Does “science” help or hurt our chances of survival on Earth?
The articles and videos describe a new water slide at Kansas City's Schlitterbahn Water Park called "Verruckt" (insane in German), which is now the world's tallest water slide. This water slide underwent extensive testing over the summer using sandbags in the four-person rafts that will eventually hold people. News media reported that sandbags were being thrown from the slide as the raft progressed. The idea that an amusement ride like this one could be deadly if we don't understand the physics is highly engaging for middle school students. Students have no trouble generating and sharing a few ideas about how the articles are related to our essential question.
The EXPLORE stage of the lesson is to get students involved in the topic so that they start to build their own understanding. To help students explore the scientific inquiry and engineering design process, use the Float a Boat Design Plan to introduce the design challenge:
Create a “lazy river” boat from aluminum foil that will hold the most passengers.
If students don't know what a lazy river ride at a water park is, show them a video such as this one:
For a kinesthetic connection, have students lazily walk around the class and through the halls for 30 seconds at their slowest pace, so they can feel the relaxation. Remind students of the previous discussion of what makes a water park ride fun. Students generate ideas like "exciting" and "fast", but the relaxation of a lazy river usually surfaces too. Additionally, this is an excellent part of the lesson in which to inject a little fun competition. The competition rules are:
1) Make an aluminum foil boat from a single sheet of foil measuring 18" x 18".
2) No other materials may be used to make the boat.
3) The boat passengers (rubber stoppers or some other item) will be measured by measuring the total mass of the passengers.
4) The winning boat receives a prize. "Winning" or "losing" does not affect your grade. Your grade will be based on what you learn.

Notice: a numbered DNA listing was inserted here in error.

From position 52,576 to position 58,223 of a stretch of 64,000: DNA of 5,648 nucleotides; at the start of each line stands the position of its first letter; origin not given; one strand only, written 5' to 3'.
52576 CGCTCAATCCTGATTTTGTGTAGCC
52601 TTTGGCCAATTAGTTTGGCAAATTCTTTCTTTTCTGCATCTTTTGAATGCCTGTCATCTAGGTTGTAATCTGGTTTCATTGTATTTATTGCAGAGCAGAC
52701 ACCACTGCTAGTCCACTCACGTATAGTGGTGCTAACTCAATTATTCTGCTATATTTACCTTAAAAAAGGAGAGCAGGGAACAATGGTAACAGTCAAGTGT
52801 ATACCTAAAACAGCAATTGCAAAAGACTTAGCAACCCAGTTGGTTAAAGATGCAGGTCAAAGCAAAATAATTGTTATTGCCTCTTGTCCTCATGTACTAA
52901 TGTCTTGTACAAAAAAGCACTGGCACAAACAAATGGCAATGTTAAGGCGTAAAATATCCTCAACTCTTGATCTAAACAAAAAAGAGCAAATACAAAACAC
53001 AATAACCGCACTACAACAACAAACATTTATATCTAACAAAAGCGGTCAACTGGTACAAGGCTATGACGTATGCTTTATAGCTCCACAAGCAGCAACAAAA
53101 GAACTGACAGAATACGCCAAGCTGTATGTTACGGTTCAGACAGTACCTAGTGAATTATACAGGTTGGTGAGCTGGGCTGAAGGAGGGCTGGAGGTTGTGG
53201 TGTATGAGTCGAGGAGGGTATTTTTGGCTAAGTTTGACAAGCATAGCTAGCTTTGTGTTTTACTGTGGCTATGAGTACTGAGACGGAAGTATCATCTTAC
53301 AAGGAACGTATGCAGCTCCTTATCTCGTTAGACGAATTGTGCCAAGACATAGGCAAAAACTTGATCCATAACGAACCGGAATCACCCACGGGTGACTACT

Students are directed to:
Use what you know about experimental design and solving engineering problems to complete the following activities.
Since this activity is an introduction to student led inquiry, it is important to consider how students will grapple with complexity and how to structure the gradual release of control when working together. One way to aide this process is to have students generate a contract for group work prior to starting. Students may have a wealth of prior knowledge to draw upon or very little. To support students who have little prior knowledge about experimental design and solving engineering problems, provide a few resources such as Scientific Inquiry Glossary, Science Buddies Engineering Design Process, Science Buddies Steps of the Scientific Method or Science Buddies Comparison Chart to help scaffold the process.
Despite cries of protest about planning first, students work in groups to:
Use your Scientific Inquiry Glossary to plan your investigation. These words will help cue you to some of the steps or parts of an experiment you may want to include. Add to the organizer at the end of this resource to help you understand the steps your group will want to follow.
Allow students enough time to research, discuss, draw and write their ideas without intervention. The graphic organizer is purposefully blank to assess what students can generate prior to additional instruction. If groups of students get stuck, provide additional resources as listed above or allow them to send an emissary to conference with another group. As is evident in the Float-a-Boat Design Plan Student Work, there are limits to students' knowledge and the organization of that knowledge. A strategy to manage this student need will be discussed in the EXPLAIN part of the lesson in Part 2.
As groups start to finish, move into Part 2, which includes the EXPLAIN and EXTEND components of the lesson.